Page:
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What to do with Le'Veon Bell and preseason games

Running back Le'Veon Bell adjusts his gear during

Running back Le'Veon Bell adjusts his gear during a break at the Jets practice on Aug. 2, 2019. Credit: Joseph D. Sullivan

FLORHAM PARK, N.J. — Adam Gase and the Jets will have to play the game within the game to figure out when and how to finally deploy Le’Veon Bell, who is far from guaranteed to see playing time in the team’s first preseason game against the Giants on Thursday.

Gase on Tuesday declined to say whether his star running back would see real action this week — a year and a half since he last appeared in an NFL game — but did admit that the decision weighed on him. The Jets, after all, signed Bell for four years and a guaranteed $35 million, making him the second-highest paid running back in the NFL, albeit one that missed all of training camp and the regular season with the Steelers last season because of failed contract negotiations.

Between the missed time and the hefty price tag, the Jets are both eager and cautious, making for one particularly compelling balancing act.

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“It’s a fine line with Le’Veon,” Gase said. “He hasn’t played in a year. At the same time, when’s the right time? Is it this game? Is it the next one? Is it the next one? Do we just not play him this preseason? Do we just go through the whole time with reps? All those questions, [that’s] what we keep talking about.”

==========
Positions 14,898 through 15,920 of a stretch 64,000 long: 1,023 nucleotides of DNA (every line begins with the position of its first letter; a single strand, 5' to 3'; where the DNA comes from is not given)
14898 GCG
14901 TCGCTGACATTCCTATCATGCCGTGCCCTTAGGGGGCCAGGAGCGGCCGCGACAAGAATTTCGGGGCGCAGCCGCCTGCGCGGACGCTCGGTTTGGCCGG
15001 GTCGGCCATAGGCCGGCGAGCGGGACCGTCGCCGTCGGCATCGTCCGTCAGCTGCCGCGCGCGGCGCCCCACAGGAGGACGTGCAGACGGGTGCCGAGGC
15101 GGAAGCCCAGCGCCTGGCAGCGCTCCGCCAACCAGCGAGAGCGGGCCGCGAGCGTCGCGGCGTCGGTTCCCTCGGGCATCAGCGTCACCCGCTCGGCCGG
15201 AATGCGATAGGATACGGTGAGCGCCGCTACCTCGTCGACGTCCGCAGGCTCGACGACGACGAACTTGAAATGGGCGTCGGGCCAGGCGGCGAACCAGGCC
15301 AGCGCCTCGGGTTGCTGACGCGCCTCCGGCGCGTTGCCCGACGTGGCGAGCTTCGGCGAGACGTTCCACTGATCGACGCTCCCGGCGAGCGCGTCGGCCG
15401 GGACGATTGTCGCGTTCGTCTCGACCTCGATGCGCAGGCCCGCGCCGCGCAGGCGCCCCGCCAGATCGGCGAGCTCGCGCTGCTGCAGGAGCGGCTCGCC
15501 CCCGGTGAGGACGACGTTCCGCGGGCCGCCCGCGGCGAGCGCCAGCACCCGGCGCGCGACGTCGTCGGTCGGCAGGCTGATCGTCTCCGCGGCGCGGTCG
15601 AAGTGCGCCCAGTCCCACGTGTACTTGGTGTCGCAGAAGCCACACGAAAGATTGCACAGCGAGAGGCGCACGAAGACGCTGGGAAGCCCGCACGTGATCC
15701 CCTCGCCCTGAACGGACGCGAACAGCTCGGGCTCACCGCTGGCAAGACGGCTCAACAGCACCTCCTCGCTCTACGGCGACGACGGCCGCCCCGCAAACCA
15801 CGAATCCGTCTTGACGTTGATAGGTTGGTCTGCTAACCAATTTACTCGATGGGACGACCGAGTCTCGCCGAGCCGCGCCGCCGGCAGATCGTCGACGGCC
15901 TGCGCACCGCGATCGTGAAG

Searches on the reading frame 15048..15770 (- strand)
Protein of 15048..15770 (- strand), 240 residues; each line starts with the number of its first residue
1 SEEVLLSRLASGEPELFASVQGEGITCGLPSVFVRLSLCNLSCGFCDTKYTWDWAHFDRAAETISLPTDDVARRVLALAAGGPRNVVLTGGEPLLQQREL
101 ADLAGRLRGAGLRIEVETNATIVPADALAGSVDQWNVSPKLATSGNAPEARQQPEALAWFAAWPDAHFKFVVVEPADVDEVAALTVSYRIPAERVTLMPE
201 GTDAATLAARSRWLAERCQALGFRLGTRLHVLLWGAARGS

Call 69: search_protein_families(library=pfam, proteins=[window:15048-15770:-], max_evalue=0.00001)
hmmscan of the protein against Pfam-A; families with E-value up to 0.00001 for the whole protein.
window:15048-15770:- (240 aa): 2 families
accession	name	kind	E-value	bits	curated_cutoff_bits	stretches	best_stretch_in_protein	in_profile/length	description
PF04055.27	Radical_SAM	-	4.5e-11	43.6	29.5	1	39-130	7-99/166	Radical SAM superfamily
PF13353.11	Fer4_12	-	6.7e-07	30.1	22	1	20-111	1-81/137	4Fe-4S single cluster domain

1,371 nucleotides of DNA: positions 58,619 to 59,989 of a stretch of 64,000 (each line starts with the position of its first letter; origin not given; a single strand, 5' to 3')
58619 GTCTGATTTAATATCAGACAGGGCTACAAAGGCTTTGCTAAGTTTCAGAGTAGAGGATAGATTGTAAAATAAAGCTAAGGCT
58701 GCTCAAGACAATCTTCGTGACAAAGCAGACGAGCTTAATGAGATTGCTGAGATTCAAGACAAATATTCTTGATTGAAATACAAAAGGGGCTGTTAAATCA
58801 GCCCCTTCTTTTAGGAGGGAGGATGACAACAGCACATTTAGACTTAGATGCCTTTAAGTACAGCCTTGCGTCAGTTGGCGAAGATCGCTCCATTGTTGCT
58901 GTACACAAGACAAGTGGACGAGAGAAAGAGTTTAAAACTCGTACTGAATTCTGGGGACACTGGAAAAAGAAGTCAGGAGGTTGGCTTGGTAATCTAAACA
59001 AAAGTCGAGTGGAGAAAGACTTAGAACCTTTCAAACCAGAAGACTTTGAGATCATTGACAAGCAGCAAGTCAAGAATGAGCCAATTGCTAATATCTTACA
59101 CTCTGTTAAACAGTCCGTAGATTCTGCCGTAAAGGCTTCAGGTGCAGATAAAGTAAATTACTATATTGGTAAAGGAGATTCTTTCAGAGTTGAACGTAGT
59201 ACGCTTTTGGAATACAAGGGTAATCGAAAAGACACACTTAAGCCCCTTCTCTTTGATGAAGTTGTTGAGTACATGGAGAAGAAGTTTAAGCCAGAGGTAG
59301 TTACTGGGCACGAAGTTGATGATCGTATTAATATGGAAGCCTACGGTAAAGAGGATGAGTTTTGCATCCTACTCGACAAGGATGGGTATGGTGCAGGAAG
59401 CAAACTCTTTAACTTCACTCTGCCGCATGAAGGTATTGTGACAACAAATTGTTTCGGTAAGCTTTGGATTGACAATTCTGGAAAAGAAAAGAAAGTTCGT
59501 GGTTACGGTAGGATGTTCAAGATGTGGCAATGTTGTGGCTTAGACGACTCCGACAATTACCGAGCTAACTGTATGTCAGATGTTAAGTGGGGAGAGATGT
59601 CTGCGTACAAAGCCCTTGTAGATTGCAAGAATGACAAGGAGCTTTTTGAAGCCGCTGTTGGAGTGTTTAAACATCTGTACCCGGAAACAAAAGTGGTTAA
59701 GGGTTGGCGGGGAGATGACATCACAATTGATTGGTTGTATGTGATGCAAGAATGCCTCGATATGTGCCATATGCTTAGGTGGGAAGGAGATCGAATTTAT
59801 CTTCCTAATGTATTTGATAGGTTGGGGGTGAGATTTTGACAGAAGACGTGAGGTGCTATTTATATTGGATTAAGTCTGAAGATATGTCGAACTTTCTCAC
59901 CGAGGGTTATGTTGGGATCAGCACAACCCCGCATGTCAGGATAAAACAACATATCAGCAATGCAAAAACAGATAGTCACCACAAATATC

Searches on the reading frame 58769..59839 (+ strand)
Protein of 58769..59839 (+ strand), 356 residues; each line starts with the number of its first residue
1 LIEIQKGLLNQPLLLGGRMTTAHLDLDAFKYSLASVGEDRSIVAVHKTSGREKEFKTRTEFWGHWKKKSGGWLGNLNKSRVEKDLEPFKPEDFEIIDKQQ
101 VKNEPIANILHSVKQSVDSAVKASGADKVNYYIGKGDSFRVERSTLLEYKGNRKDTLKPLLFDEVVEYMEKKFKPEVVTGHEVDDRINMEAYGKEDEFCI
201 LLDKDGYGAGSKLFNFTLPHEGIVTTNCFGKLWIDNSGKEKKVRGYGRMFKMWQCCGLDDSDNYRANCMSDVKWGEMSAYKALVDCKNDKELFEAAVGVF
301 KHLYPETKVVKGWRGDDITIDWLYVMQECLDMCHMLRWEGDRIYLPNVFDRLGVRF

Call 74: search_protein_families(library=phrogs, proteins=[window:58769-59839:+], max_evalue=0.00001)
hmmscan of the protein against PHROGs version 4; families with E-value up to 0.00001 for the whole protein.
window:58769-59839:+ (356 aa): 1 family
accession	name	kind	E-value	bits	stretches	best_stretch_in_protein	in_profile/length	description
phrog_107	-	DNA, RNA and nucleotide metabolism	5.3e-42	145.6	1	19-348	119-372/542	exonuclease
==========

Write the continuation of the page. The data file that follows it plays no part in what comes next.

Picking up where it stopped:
It’s a game Gase had to play last year as the Dolphins’ coach. Then, the focus was on preserving Frank Gore, who was both an integral part of the Dolphins offense and also 35 years old at the time.

“It’s tough,” Gase said. “I was like, ‘Frankie, you’re not playing in a preseason game’ and he was in my office every day the third week, the third preseason game and he was like, ‘I am playing.’ Now, it’s hard to argue with Frank Gore in that situation because he’s not listening to what I’m saying. He’s like, ‘I’m playing. I will be dressed whether or not you put me in the game.’ We ended up playing him one series and then he stood next to me for the next two series and said, ‘I’m going back in. I’m going back in.’ It’s maddening with a guy like that that wants to play that bad.”

Bell, Gase said, has been a little easier to coax.

“The one conversation we had about it, he said, whatever you tell me you want to do, that’s what we’ll do,” Gase said. “He’s been outstanding in that area.”

Naturally, time will tell if that will continue, were Gase to hold out Bell once the preseason games begin. Despite missing last season, Bell has not been shy about his ardent desire to return to the playing field. He was, after all, the guy who apologized to fantasy football owners who drafted him last year, and told them it would be worth their while to draft him in the first round this season.

“As long as this offense does what this offense can do, I feel like anybody can be a No. 1 fantasy guy, because we have so much talent,” he said last week.

Certainly, he’d be a good get if past performance is any indication: three Pro Bowls and three years of 1,200 yards or more.

“He’s a hard worker,” Jamal Adams said of Bell, who he often has been tasked with containing during this training camp. “Everybody sees that. But he’s a guy that can run all the routes, he can catch the ball and that’s what makes him dangerous. Not only that, he can definitely pass block.”

Now Bell’s just got to wait for the right time to do it.

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